Thursday, March 10, 2011

Biphasic/Segmented sleep

I was rather intrigued/distracted by this the other day.

The hypothesis is: back in the day (up to the industrial revolution), humans used to sleep in two phases. Assuming the sun sets at 8pm and rises at 6am, cavemen would sleep 8pm-midnight, wake up midnight-2am, and sleep 2am-6am. This midnight awake time could be used for reading, praying, sex, or just sitting around.

The Ted talk by Jessa Gamble started this whole thing after a coworker (co-researcher? colleague? these terms all sound so 1800's) sent it to me. (4 min; probably worth watching, for her descriptions of extreme wakefulness in people who tried biphasic sleep)

I went on to read this paper by AR Ekirch in which he gives a lot of evidence for biphasic sleep in premodern times. It's all a bit circumstantial, because they weren't exactly running controlled studies back then. But then a guy named Thomas Wehr ran a study where people were in darkened rooms for 14 hours/day and they started sleeping 8 hours in 2 phases. It got picked up by the NY Times in 1995 and then... forgotten? It's cited (only) 23 times in Google scholar.

Today a search for "biphasic sleep" reveals that it's hit a lot of internet lifestyle-design or primal something or pop-sci blogs, but that they all eventually just cite Wehr and Ekirch. Mary Carskadon doesn't dismiss it, but she hasn't researched it herself. (oh, if you're googling: another term is "segmented sleep.")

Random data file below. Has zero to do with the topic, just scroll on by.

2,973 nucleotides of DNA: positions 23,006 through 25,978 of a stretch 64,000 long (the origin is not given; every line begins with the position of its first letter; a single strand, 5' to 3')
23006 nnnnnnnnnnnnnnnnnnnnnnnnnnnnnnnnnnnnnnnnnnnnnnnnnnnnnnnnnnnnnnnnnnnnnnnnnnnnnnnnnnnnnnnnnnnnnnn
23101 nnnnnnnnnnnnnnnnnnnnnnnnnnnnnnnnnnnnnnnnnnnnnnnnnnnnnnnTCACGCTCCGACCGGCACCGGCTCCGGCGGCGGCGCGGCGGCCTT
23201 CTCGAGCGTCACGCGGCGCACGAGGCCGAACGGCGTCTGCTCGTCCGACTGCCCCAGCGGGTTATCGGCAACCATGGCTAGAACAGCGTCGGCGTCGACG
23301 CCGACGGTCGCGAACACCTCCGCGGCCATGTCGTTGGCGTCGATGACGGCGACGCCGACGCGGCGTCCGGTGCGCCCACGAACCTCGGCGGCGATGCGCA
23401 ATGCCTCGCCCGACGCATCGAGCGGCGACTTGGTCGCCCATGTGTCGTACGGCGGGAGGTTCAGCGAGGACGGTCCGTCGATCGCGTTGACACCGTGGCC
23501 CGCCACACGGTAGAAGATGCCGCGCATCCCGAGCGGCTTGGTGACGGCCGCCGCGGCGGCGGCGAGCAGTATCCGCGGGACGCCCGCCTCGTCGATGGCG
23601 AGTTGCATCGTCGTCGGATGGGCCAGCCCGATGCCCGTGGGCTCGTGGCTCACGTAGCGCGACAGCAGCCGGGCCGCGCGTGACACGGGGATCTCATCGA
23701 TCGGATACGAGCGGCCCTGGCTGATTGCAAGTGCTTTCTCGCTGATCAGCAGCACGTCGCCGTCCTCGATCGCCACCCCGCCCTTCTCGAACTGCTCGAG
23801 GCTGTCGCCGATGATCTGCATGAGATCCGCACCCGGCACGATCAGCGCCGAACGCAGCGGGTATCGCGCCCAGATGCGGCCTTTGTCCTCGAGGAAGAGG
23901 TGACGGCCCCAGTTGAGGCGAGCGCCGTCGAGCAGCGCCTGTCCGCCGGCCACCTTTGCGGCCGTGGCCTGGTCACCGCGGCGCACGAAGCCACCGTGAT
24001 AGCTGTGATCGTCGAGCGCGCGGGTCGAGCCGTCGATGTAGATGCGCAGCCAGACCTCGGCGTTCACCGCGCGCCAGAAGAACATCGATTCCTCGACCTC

Otherwise, it seems to have been lost in history! Mollicone et al 2008 found that split sleep schedules don't positively or negatively affect PVT or subjective sleep scores, but that's about it. Hmm. Gamble is publishing a book about this, but I'm not sure when it's coming out.

My thoughts about this are:
1. I want to study this more!
2. Well, studying the health phenomenon (what happens if you segmented sleep?) is more suited to sleep researchers doing big medical studies. Ugh.
3. However, it'd be sweet if some technology we make could let everyone experiment on themselves.

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